PITTSBURGH, Nov. 16, 2011 /PRNewswire/ -- Teresa Heinz and the Heinz Family Foundation celebrated the winners of the 17th annual Heinz Awards with a program and reception last night at the Folger Shakespeare Library in Washington, D.C. on Nov. 15. The event honored the contributions of 10 individuals whose significant achievements have benefitted the environment. Each recipient received an unrestricted cash prize of $100,000.
This year's winners include an "environmental composer," documentary filmmakers, authorities on toxic chemicals, an ice core guru, ocean scientists and an innovation consultant who borrows ideas from nature.
"At a time when so much of our public discourse is about constraints and the limits of possibility, these men and women offer an inspiring reminder that change always comes from those who see past today's boundaries to a world of new possibilities and new discoveries," Teresa Heinz, chairman of the Heinz Family Foundation, said today. "Their ingenuity and persistence is a refreshing reminder of America's can-do spirit, which is as alive today in innovators like this as it has ever been. They offer us practical, real-world ideas for how to protect our environment, and their innovative spirit offers us a powerful and much-needed antidote to the idea that our country is no longer capable of greatness."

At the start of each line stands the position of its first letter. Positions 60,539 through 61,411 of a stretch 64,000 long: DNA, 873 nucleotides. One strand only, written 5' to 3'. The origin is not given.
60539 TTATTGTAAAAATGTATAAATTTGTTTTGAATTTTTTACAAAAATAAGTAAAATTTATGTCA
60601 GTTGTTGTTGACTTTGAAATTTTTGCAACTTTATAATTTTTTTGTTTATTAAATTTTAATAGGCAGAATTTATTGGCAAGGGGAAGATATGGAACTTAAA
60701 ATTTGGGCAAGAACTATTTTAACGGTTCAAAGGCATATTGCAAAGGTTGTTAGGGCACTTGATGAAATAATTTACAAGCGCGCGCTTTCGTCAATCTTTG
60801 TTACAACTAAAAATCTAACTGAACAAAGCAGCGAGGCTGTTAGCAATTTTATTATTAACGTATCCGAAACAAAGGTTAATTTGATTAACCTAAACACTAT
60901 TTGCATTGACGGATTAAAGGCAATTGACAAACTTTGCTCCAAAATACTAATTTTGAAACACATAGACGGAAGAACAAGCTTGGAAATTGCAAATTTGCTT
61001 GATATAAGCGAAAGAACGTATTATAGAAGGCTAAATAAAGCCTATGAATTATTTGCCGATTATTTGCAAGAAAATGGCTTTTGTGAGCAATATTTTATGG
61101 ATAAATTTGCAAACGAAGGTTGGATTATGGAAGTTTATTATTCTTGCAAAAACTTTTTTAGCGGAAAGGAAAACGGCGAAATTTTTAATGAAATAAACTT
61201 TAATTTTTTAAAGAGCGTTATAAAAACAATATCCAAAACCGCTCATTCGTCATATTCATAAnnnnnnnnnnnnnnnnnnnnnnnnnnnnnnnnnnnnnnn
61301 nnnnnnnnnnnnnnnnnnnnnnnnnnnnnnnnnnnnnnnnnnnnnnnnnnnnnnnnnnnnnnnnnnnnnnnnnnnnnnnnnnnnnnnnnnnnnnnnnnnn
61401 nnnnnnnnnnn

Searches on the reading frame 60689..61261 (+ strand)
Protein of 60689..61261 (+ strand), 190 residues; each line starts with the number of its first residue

The awards program annually recognizes individuals creating workable solutions to the problems the world faces while inspiring the next generation of modern thinkers. While this year's awards focus on the environment, winners were chosen in award categories recognized in many previous years.
The belief in the power of the individual to improve the lives of others is a quality exemplified by John Heinz, and an attribute the awards program was created to honor.
The winners of the 17th Heinz Awards are:
John Luther Adams, Independent Composer (Fairbanks, Alaska)
For his musical compositions that invite us to hear the whole world as music
Referred to as the "environmental composer," John Luther Adams' works written for orchestra, ensembles, percussion and electronic media often reflect the environmental and spiritual elements of the vast Alaskan wilderness.